Budget watchdog warns about looming 'sanctions crisis' in Latvia

The Fiscal Discipline Council (FDP) said in a statement on March 10 that an expected price increase and “sanctions crisis” could be even more devastating than the crisis just experienced with Covid-19. "due to the rapid and negative development of the geopolitical situation."

There is a high probability that increasing prices will require support for households at risk of poverty, which will lead to another wave of fiscal deficits and sovereign debt growth.

The FDP noted that prices of energy resources, particularly gas and oil, will continue to rise, while food and production raw material prices will also rise, but it is not possible to set the highest point of inflation development at the moment.

"The cumulative effect of sanctions will negatively affect Latvian citizens, particularly the disadvantaged, and also Latvian companies whose business is linked to exports to and imports from Russia, Belarus and Ukraine, which can lead to company bankruptcies," said the FDP. A decline in private investment and private consumption is expected. Meanwhile, the high inflation rate is likely to result in a rise in lending rates.

The Council mentioned the impact of negative changes on a large number of economic sectors, such as production, agriculture and services. Primary will be suffered by manufacturing companies that use materials imported from Russia, such as metals (iron and steel) and wood. The agricultural sector, both globally and locally, will be affected by rising prices for mineral manure and potential supply disruptions. This, along with rising fuel prices, will lead to a significant increase in food prices.

Energy-intensive Latvian companies, especially manufacturers of construction materials, will be negatively affected due to the rise in energy prices. The Latvian transport sector and the tourism sector will suffer due to sanctions. Rapid structural changes in the labor market can be expected, due to possible corporate bankruptcies or a narrowing of production.

The Council mentioned the expected rapid demand for State aid measures that may exceed the amount of Covid-19 crisis aid. Also, significant increases in defense spending will increase the burden on the fiscal balance.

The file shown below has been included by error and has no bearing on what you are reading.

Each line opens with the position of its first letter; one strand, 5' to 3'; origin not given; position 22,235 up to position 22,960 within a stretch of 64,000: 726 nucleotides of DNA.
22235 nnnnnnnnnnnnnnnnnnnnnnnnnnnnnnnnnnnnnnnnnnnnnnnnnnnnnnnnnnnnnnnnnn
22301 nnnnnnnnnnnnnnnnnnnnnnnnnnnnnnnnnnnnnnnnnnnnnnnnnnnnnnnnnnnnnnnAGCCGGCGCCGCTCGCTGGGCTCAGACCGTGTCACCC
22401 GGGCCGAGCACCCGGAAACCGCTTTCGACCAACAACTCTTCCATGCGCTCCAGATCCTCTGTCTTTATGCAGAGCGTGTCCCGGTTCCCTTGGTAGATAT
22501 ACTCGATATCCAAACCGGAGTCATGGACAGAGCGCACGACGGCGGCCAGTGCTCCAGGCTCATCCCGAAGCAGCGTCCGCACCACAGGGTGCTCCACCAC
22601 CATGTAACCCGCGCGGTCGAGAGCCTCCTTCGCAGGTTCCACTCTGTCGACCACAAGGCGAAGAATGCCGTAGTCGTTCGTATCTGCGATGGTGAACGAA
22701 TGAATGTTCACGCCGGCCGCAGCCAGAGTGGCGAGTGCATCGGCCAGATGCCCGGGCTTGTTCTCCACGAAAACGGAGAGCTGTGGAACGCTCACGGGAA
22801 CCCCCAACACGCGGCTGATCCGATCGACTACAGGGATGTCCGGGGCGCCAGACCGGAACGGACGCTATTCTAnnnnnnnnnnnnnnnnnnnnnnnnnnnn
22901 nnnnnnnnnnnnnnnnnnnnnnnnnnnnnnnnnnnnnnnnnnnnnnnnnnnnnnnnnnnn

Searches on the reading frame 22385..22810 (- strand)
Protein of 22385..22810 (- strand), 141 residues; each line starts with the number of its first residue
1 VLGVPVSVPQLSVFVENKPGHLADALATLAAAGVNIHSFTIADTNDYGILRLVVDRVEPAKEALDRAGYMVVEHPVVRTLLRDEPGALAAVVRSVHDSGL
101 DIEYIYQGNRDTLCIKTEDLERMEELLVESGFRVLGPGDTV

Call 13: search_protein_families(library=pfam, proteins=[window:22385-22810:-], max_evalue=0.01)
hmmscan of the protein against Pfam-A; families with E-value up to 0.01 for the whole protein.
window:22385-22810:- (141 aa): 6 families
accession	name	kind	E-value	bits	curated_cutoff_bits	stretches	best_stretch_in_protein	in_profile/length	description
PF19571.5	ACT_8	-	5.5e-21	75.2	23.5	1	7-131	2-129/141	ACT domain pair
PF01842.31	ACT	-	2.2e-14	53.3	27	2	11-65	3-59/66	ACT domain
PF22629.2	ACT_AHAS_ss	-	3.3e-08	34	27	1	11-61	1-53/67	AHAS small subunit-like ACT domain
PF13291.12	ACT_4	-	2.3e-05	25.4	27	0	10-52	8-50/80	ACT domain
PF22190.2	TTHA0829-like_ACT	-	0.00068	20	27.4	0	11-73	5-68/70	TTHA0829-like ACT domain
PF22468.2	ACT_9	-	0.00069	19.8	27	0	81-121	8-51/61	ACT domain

The Covid-19 crisis has already led to increased public debt and budget deficits, but the impact of a new crisis could be even greater. Therefore, it is currently not foreseeable at what time the government will be able to return to a sustainable fiscal policy. There is a high probability that increasing prices will require support for households at risk of poverty, which will lead to another wave of fiscal deficits and sovereign debt growth.

“The Council has repeatedly warned that it is not desirable to increase public debt because it is important to leave the cushion for a potential crisis in the future. Unfortunately, from the Covid-19 crisis, we have entered the sanctions crisis completely without pause, when respecting fiscal discipline will not be the first priority. In this bleak situation, the positive news is that Latvia's fiscal indicators are relatively good compared to other countries of the European Union. This is a hope that Latvia will succeed in overcoming this crisis," said Inna Šteinbuka, head of the FDP.

The Council endorsed the Finance Ministry's revised predictions on March 9 that significantly cut back on future growth expectations.

Following the Russian invasion of Ukraine and the sharp decline in economic cooperation with Russia and its ally Belarus, the Ministry of Finance revised its macroeconomic forecasts. According to the updated forecasts, the gross domestic product (GDP) will grow by 2.1% this year, after which economic growth will accelerate to 2.5% in 2023, while consumer price growth may reach 8.5% this year, falling to 3% in 2023, though the current geopolitical situation introduces a higher-than-usual degree of uncertainty to all predictions.

The macroeconomic forecasts developed at the beginning of February saw growth projected at 4.0% in 2022 and 3.9% in 2023. Consumer price growth forecasts were 6.2% and 3.1%, respectively.

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